A session titled Transforming Sources, hosted by Musicians Accord, explored the creation of cross-cultural compositions. During this session, works by Americans Laura Kaminsky and Amy Rubin and a transcription of Brazilian guitarist/pianist Egberto Gismonti‘s music were used to demonstrate the process of transforming music to transcend cultural borders.

The processes of commissioning a new work and bringing audiences to contemporary music concerts were demystified through two panels: a how-to on commissioning new work and a session titled “The Audience Does Like Contemporary Music”. Topics for the former ranged from creative fundraising to contracts and the latter session focused on audience development and featured excerpts of the first ever NEA-CMA Commission, Judith Sainte Croix‘s woodwind quintet Vision III, a work for the Quintet of the Americas, which also featured their performance on over 30 different instruments from South America.

Sainte Croix’s work was performed in its entirety at the Conference’s annual Sunday afternoon Commissioning Showcase, a concert featuring works performed by the commissioning ensembles written under the auspices of CMA’s Commissioning Program and New Works: Creation and Presentation Program, which is always a conference highlight for contemporary American music aficionados. The program also consisted of two pieces by David Berkman performed by the David Berkman Band, a new work by Bun-Ching Lam written for Music From China, and Bob Mintzer‘s remarkable Sax Quartet No. 3, performed by the New Century Saxophone Quartet. But this year, live concert performances of American repertoire were not limited to the Commissioning Showcase. At the Conference’s opening night concert, pianist Gilbert Kalish and Timothy Eddy performed Elliott Carter‘s 1948 Sonata for Cello and Piano, which this season is feeling more and more like standard repertoire.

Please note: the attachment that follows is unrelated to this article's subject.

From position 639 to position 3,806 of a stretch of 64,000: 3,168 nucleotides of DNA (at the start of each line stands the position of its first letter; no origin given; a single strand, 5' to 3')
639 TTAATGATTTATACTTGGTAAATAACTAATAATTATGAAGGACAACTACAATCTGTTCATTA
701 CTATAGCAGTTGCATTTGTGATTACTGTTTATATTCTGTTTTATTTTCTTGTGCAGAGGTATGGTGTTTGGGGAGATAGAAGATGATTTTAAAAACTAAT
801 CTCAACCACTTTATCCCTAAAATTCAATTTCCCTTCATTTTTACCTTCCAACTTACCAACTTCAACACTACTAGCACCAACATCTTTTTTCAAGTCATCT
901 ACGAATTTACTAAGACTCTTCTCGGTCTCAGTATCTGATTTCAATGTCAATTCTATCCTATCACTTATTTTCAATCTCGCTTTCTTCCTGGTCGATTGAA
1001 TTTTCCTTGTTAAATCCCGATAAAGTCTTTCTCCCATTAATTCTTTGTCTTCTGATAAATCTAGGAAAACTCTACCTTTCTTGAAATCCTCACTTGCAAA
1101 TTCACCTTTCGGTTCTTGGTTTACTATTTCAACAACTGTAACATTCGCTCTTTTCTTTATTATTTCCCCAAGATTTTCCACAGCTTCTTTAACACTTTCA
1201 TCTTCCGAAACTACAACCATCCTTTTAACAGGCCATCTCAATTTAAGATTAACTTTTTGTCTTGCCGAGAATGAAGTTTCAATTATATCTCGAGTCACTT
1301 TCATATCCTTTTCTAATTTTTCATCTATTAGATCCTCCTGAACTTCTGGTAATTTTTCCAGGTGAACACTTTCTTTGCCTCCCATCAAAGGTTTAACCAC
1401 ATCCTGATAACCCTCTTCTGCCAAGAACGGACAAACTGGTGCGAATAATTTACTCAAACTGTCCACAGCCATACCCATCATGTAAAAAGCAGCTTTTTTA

In addition to live performances, the American Music Center hosted a Listening Room that allowed ensembles to view scores and hear recordings of over 300 pieces by living American composers. Also available to attendees were one-on-one consultations with information and grants managers from the American Music Center, the Association for Performing Arts Presenters, the National Endowment for the Arts, and representatives from many of the country’s leading music schools and conservatories.

A number of awards were given throughout the three-day conference including the ASCAP/CMA Awards for Adventurous Programming (for chamber music), the CMA/WQXR Record Awards, two education awards, and CMA’s top honor, the Richard J. Bogomolny National Service Award. Recipients were:

CMA Awards

Heidi Castlemann Award for Excellence in Chamber Music Teaching
  • Brian R. Cole

    Kay Logan Award for Excellence in Chamber Music Teaching

  • Karen Iglitzin

    Richard J. Bogomolny National Service Award:

  • Gilbert Kalish

  • ASCAP/CMA Awards for Adventurous Programming
    Self-Producing Ensembles
    First Prize Network for New Music, Philadelphia, PA
    Second Prize San Francisco Contemporary Music Players, San Francisco, CA

    Touring Ensembles
    First Prize Talujon, Merrick, NY
    Second Prize Bang On A Can All-Stars, New York, NY

    Presenters of 10 or more concerts
    First Prize Los Angeles County Museum of Art
    Second Prize Merkin Concert Hall, New York

    Presenters of 9 or fewer concerts
    First Prize CrossSound, Juneau, Alaska
    Second Prize Suffolk County Community College, Selden, NY

    Festivals
    First Prize Chamber Music Society of Lincoln Center and Merkin Concert Hall for Great Day In New York special series of concerts
    Second Prize Chamber Music Conference and Composers’ Forum of the East Bennington, Vermont and Hamilton, New York

    CMA/WQXR Record Awards


    Passionate Pavans & Galliards (Dowland)
    The Queen’s Chamber Band Soloists
    Lyrichord LEMS 8046

    Dawn to Dusk
    Avalon String Quartet
    Channel Classics CCS 14898

    50th Anniversary Album
    Marlboro Music Festival
    Bridge 9108A/B

    Walter Piston Chamber Music
    1999 Australian Festival of Chamber Music
    Naxos Classical 8.559071

    Shostakovich String Quartets Nos. 5, 7, and 9
    St. Petersburg String Quartet
    Hyperion CDA67155